By J.S. Watts.
Whilst given a free hand to write whatever I like for this post, it was politely suggested I might like to write about one of my published books. To date, I’ve had six published so I wasn’t sure which one to choose. In the end I’ve decided to write about my second novel, Witchlight, because it links to my current works in progress, which I shall be writing about in a later post, and also is a direct contrast to my first novel, A Darker Moon.
Witchlight is a paranormal tale that contains both light and dark. The brightness accentuates the shadow. For example, this is a story where death comes knocking - repeatedly. During the course of the novel there are eleven deaths (some more gruesome than others) and a large, but unrecorded, number of fatalities precede its narrative arc. There is a growing realisation on the part of Holly, my lead character, that, in a word fuelled by magic, appearances and indeed reality itself can be deceptive. In contrast to the growing gloom, however, there is also a fair amount of humour and a little romance.
This juxtaposition of light and dark got me thinking and led me to compare the relatively upbeat Witchlight with my first, decidedly dark-fiction novel, A Darker Moon. In many ways, one novel is the photographic negative of the other.
Both novels are cross-genre. A Darker Moon combines myth, dark fantasy and literary fiction (and has been called horror), whereas Witchlight, as already noted, is paranormal and arguably women’s fiction, though maybe that just makes it paranormal romance (or at least paranormal, with a hint of romance). Because I enjoy mixing genres, however, I always struggle a little with genre labels. I did not think of genres as I was writing the novels and ultimately both books are what they are.
A Darker Moon’s protagonist and narrator is Abe, a damaged anti-hero obsessed with uncovering the truth about the birth-mother who abandoned him as a baby. Holly, the heroine of Witchlight, was also abandoned as a baby, but has come to terms with the fact she will never know the identity of her birth-mother, until, that is, it becomes clear she has inherited unexpected witch-power from her biological mother (and no, I was not abandoned as a baby myself. These are fictional characters. It’s not a personal obsession, just a theme shared by these two stories).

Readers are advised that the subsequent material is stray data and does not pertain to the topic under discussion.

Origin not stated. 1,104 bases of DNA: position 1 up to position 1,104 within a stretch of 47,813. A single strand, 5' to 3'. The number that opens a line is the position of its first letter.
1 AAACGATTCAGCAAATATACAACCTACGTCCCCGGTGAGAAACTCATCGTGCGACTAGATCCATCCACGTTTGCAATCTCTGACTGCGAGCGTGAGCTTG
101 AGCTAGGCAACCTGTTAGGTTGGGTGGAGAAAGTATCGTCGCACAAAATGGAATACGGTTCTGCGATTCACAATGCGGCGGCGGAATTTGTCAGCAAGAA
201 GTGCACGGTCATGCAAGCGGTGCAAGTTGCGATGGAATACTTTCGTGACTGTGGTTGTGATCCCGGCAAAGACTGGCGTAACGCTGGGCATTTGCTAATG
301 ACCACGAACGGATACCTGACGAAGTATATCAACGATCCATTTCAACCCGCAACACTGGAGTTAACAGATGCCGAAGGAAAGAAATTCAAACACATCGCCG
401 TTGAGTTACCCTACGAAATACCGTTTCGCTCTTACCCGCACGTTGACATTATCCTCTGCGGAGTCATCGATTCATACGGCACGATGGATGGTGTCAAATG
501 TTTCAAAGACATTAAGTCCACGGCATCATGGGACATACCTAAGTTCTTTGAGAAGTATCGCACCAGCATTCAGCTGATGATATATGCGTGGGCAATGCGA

Whilst Holly struggles with external reality and the day to day deceptions of a world suddenly revealed as magic fueled, Abe’s search for the truth is more often an internal struggle, taking place amidst a confused web of lies, secrets, memories and nightmares. From the opening sentence of the novel and Abe’s description of his earliest, most persistent memory, “huge, yellow eyes like two full harvest moons”, we experience the confusion of life via Abe’s personal vision.
Both novels share a contemporary UK setting and are based in, or partially in, London, but in contrast to Witchlight’s breezy touch, A Darker Moon is unashamedly bathed in shadows. A mythic, psychological fantasy, its tag line is, “A mythical tale of light and shadow and the unlit places where it is best not to shine even the dimmest light.” It seems I was riffing on the light/dark combination from the outset.